Although they are great fun to watch, they are a bit distant, so I decide to walk by the drain and see if I can get closer views. As the drain runs closer to the River Hull I climb the bank to have a look at the river and it is on the river bank when I find a settled female on a willow, and later of a male, which alights close to the female. There are many settled males on the grassy bank, I count 15 individuals in a short stretch of river.
A male Banded Demoiselle on the River Hull, with some male Azure damselflies.
Female Banded Demoiselle.
Male Banded Demoiselle.
I cross the bridge to Stork Hill Wood, a place I haven't been before. From the bridge, more Banded Demoiselles and Azure damselflies ovipositing.
Stork Hill Wood was planted in 2004, a board informs me, and the map shows a small pond in the middle, so I head for it. The water level is quite low and it looks like it might dry any day, but there are many Azure Damselflies ovipositing and a single male Large Red Damselfly. An Emperor flies past at some point but doesn't settle.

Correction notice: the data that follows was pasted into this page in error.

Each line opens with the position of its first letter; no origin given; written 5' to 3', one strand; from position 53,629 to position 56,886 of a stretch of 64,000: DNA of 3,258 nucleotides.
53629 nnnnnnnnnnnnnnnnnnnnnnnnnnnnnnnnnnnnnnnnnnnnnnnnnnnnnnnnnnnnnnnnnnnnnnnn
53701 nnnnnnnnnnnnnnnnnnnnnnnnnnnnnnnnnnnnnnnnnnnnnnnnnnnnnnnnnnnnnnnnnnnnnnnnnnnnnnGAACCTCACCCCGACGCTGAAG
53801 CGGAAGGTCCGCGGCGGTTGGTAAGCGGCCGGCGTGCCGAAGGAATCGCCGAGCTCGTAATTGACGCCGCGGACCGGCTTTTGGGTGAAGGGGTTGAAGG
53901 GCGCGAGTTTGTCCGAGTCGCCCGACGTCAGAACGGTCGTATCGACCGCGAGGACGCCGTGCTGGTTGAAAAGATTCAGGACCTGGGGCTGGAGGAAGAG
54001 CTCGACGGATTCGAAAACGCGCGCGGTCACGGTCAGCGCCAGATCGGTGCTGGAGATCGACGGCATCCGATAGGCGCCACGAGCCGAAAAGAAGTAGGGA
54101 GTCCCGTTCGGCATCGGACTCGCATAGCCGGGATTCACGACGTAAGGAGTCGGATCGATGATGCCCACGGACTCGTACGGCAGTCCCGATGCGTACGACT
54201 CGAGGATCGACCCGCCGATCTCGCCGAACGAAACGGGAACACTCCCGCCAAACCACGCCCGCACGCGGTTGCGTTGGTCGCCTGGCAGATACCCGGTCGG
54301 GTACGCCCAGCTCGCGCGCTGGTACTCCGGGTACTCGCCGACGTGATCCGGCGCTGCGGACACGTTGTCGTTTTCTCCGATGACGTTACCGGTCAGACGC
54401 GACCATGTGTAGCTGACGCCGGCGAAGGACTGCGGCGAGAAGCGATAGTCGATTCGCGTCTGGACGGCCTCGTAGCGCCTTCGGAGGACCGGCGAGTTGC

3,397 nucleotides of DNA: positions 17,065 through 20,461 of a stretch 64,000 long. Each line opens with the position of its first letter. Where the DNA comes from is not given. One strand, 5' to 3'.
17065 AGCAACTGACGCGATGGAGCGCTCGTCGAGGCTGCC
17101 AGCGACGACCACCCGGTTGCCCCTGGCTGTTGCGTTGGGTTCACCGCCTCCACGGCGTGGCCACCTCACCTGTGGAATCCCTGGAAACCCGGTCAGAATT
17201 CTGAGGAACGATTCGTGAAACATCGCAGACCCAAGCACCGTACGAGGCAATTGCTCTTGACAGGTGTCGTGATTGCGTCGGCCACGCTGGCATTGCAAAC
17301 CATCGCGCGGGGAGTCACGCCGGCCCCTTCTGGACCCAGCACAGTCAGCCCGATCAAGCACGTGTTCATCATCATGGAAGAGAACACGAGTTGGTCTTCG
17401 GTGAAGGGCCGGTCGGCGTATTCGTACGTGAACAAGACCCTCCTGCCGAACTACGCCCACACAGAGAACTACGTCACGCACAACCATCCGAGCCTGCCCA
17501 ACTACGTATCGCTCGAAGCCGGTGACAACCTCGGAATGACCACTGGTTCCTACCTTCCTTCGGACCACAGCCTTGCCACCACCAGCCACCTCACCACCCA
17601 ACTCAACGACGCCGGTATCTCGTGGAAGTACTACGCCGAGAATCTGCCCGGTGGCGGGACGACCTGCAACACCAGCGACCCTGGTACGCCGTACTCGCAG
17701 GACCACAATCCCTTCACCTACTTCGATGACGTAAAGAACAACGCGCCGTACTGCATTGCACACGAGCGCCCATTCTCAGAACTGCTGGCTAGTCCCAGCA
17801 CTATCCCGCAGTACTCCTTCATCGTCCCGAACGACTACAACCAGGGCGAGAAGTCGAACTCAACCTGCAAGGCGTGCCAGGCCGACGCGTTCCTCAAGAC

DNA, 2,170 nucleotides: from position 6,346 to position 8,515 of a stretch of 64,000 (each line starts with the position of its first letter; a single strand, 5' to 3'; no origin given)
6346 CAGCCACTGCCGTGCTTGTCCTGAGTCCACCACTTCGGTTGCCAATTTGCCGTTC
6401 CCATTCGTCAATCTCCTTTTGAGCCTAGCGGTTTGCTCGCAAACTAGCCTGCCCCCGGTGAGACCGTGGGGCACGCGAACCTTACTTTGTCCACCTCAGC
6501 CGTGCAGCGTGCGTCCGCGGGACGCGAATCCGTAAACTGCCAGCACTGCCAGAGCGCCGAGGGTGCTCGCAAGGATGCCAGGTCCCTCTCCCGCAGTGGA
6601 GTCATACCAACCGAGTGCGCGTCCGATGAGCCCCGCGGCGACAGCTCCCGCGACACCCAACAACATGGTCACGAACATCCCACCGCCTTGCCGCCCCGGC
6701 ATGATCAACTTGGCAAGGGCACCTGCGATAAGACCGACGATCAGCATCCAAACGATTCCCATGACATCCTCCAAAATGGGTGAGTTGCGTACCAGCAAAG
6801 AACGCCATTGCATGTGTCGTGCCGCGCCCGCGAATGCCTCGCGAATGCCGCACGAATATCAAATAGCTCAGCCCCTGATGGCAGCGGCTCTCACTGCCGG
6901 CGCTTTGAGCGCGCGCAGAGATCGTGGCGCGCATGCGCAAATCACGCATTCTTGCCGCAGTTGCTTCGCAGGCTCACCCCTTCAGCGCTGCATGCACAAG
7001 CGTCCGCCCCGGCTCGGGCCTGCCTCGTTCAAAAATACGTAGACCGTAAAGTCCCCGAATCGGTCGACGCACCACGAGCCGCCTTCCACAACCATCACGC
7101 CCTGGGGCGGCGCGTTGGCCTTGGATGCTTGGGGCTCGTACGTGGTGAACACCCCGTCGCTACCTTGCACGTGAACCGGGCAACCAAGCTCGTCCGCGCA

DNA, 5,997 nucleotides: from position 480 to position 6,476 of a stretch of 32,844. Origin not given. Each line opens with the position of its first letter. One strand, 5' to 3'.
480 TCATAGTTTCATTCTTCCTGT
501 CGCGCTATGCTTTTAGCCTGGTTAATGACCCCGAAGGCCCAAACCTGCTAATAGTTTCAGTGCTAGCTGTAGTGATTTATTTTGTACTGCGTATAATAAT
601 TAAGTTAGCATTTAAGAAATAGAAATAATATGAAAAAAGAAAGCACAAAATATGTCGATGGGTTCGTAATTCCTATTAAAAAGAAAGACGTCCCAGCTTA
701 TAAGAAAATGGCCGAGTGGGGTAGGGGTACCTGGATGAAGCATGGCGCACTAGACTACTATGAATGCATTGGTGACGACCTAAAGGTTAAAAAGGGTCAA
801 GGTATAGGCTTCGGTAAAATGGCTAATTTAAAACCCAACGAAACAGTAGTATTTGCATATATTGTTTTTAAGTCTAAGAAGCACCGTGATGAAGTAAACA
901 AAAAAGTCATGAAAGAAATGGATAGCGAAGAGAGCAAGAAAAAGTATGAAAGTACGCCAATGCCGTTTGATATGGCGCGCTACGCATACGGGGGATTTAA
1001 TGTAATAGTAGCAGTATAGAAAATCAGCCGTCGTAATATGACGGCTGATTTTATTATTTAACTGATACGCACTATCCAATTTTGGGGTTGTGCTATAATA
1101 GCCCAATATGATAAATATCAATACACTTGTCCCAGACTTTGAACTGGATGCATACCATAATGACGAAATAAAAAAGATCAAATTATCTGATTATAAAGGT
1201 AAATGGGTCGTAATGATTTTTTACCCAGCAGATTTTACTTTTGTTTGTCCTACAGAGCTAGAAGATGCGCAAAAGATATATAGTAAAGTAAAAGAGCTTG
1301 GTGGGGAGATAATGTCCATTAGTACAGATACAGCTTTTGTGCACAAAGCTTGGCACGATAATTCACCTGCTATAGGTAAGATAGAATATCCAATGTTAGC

Ovipositing Azure damselflies.
Mayfly in Stork Hill Wood (Ephemera vulgata)
Azure Damselflies were ovipositing everywhere, these on the Stork Hill Wood pond.
Male Large Red Damselfly.
On my return I walk to the ford on the drain in Swinemoor. There is a nice patch of Potamogeton with ovipositing Azure damselflies, but I also find a teneral and a male Common Blue and a male Red-eyed damselfly patrolling away from the shore, a very distinctive species even from a distance, with a strong flight and a distinctive dark thorax, with a bright blue band near the tip of the abdomen.
Teneral female Common Blue damselfly.
Male Common Blue Damselfly.
Pair of Azure Damselflies in tandem.
Male Red eyed Damselfly, it only settled in the middle of the drain.
As I got to the car I had a last look at the Banded Demoiselles on the drain, I was rewarded by a Water Vole, crossing the drain and disappearing into the sweet reed grass, a great end to a great day!